Ironically, skilled American manufacturing is flourishing – but with greatly reduced numbers of workers. And this despite the fact that world trade has been in sluggish recovery since the GFC.

What matters is how quickly businesses and workers can recover from economic disruption brought on by technological change and innovation, as machines replace workers.

The pushback is curbing immigration, too. Immigrants actually boost the economy; they buy things, they create demand, but are too easily viewed as stealing traditional jobs. And they show wage flexibility by being underpaid and unprotected. And it’s easy to indulge in racism if they are Mexican or Muslim.

As the new economy evolves, those sidelined need to be re-engaged. And to neo-liberal disdain government intervention is required. The market, if left to itself, is too slow, or unlikely any time soon to re-engage those who have lost their jobs.

Trump has proposed investment in infrastructure building as a way of re-engaging these workers. Long overdue, you may think if you visited the US recently, noting its poor roads, ancient bridges, and overcrowded old airports. This is a back-to-the-future return to those public works programs of the past, now dressed up as private-, or public-private-funded infrastructure.

And it’s just what we are doing here – well, if only we can agree on which infrastructure projects to build. And then what happens to the workers once the building boom is over? At best, it’s a medium-term solution.

Trump & the threat from growing inequality

If nothing else, Trump is a welcome reaction to growing social inequality. It’s interesting how our own opportunistic politicians have suddenly tuned in, too. Inequality in Australia is accelerating; currently it’s higher than the average for members of the OECD. As Shadow Treasurer Andrew Leigh claims, since the mid-1970s Australian real earnings for the top tenth of income earners have risen 59 percent, while for the lowest tenth a mere 15 percent.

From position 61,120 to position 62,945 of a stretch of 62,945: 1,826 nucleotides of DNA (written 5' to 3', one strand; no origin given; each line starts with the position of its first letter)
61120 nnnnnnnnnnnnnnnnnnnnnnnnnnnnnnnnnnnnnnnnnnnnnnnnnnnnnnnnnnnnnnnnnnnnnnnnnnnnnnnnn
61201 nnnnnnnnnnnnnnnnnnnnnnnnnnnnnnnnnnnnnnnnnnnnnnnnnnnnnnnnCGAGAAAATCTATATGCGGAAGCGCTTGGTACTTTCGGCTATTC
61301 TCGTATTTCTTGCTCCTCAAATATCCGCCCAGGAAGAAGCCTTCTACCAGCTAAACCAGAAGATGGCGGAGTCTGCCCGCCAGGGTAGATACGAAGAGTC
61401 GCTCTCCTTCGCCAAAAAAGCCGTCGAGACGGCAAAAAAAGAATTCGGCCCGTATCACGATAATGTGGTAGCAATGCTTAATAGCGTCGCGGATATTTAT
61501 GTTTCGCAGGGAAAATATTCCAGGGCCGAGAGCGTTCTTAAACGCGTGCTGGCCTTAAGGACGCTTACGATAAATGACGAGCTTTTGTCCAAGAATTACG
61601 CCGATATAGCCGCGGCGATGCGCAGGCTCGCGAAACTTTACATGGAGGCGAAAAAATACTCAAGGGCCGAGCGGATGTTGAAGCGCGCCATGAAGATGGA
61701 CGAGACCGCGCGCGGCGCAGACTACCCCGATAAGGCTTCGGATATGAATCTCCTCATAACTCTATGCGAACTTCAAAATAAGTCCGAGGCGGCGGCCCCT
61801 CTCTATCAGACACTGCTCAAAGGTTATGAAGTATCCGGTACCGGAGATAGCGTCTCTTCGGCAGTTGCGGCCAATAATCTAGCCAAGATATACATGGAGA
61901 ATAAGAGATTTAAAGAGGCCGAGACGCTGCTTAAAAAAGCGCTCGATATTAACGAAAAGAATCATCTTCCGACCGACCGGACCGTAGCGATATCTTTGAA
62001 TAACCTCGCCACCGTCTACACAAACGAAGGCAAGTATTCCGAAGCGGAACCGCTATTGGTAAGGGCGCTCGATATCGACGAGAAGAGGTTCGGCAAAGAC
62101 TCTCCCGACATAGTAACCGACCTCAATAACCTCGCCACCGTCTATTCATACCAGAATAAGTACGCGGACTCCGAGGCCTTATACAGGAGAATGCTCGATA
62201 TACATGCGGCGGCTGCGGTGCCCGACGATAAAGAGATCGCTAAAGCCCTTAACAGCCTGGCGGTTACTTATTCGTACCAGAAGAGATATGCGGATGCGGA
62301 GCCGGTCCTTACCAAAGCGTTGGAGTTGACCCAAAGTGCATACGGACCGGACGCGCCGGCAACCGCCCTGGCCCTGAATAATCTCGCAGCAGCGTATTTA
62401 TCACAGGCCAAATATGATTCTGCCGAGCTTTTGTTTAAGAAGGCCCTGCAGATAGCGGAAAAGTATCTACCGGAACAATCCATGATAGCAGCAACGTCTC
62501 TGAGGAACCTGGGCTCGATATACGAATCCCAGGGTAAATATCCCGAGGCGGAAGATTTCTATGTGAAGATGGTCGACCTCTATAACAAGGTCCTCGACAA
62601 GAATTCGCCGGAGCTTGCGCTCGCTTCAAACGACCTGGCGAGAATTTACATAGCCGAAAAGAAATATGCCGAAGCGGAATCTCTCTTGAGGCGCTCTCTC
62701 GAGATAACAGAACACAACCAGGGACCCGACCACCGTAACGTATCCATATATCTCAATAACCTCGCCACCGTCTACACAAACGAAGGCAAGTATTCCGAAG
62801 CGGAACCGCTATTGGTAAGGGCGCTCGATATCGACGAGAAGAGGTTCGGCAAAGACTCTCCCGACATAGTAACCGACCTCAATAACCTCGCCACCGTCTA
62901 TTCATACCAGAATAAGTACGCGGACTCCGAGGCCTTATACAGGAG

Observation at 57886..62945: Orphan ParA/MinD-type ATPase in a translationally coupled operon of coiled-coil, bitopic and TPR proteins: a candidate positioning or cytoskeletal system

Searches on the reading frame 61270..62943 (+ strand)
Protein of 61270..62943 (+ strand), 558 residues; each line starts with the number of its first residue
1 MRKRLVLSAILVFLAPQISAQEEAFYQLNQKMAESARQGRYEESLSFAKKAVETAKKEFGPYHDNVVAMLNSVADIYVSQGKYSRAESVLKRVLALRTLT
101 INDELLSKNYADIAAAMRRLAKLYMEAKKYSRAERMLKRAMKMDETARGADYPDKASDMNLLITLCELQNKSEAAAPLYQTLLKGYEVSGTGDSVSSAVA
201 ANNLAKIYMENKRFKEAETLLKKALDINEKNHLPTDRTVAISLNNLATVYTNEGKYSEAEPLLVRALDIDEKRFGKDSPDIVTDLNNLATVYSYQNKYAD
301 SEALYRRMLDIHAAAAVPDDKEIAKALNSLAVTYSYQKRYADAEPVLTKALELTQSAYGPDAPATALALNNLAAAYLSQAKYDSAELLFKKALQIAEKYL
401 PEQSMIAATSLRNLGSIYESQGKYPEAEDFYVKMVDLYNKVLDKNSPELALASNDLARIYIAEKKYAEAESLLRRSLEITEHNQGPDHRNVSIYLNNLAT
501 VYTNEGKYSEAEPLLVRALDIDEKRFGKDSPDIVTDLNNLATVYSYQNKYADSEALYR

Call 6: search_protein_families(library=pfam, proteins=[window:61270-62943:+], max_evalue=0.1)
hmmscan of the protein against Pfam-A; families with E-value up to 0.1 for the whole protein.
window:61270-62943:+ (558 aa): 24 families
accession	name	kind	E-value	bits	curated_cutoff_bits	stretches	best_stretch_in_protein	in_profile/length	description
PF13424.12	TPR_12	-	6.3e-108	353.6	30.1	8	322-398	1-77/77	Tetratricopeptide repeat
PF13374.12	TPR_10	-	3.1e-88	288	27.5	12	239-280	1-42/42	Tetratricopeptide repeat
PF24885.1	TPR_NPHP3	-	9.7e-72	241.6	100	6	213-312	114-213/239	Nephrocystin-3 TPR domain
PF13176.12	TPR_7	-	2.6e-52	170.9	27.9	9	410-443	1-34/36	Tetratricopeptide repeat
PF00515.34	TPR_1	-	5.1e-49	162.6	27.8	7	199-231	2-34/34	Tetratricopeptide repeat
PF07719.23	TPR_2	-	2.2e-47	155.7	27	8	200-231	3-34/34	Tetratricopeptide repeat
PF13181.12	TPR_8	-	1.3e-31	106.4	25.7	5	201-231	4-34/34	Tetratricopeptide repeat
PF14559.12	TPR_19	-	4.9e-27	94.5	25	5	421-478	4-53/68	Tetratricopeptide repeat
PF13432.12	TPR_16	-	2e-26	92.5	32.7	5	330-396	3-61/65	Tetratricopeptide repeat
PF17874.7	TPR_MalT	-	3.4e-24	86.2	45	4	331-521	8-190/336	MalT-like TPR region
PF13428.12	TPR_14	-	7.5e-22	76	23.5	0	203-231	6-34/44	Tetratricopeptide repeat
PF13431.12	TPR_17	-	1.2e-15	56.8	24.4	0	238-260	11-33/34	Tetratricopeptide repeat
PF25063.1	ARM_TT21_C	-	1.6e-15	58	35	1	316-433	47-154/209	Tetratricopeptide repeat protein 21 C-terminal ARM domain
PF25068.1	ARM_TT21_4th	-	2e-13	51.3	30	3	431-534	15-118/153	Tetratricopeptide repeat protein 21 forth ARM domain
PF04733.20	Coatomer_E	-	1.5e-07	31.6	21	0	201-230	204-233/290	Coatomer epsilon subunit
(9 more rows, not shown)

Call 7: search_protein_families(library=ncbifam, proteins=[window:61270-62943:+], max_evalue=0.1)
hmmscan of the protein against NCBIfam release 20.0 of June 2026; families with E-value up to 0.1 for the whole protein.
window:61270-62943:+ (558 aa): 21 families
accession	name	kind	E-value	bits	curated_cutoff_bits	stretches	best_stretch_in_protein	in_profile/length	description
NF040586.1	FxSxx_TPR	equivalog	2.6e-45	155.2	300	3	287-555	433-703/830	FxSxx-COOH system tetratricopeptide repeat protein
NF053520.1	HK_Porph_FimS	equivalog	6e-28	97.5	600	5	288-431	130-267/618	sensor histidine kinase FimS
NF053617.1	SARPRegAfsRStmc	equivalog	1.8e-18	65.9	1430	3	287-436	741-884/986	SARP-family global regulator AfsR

Picketty would see this trend as a returning to nineteenth-century gross extremes of income and wealth.

Inequality erodes egalitarianism, resulting in a polarised population comprising a ‘cognitive elite’, educated, well off, and insulated (who, with the press, presaged a Hillary victory). And a lower-class, undereducated and under- or, more likely, un-employed. It was they who won the campaign for Trump, starkly revealing a country economically and culturally Coming Apart, as described by Charles Murray in his 2012 book of the same name.

Inequality will not be solved by erecting crude trade barriers, banning immigrants, or anti-Muslim rhetoric. Nor will inequality be solved by public works programs alone, or even by increased military spending.

Short of a war, and don’t rule that out yet. Trade deals, as the Guardian editorial of 20 November points out, need to show nations are open for business by putting people’s interests – not corporate interests – at their heart.

This may be a turning point in the nature of capitalism, but that may not be such a bad thing.

In the meantime, buckle up; the Republican Party’s populist s ride might be rough.

Tony French is a Melbourne lawyer, and a regular contributor to the SPC newsletter.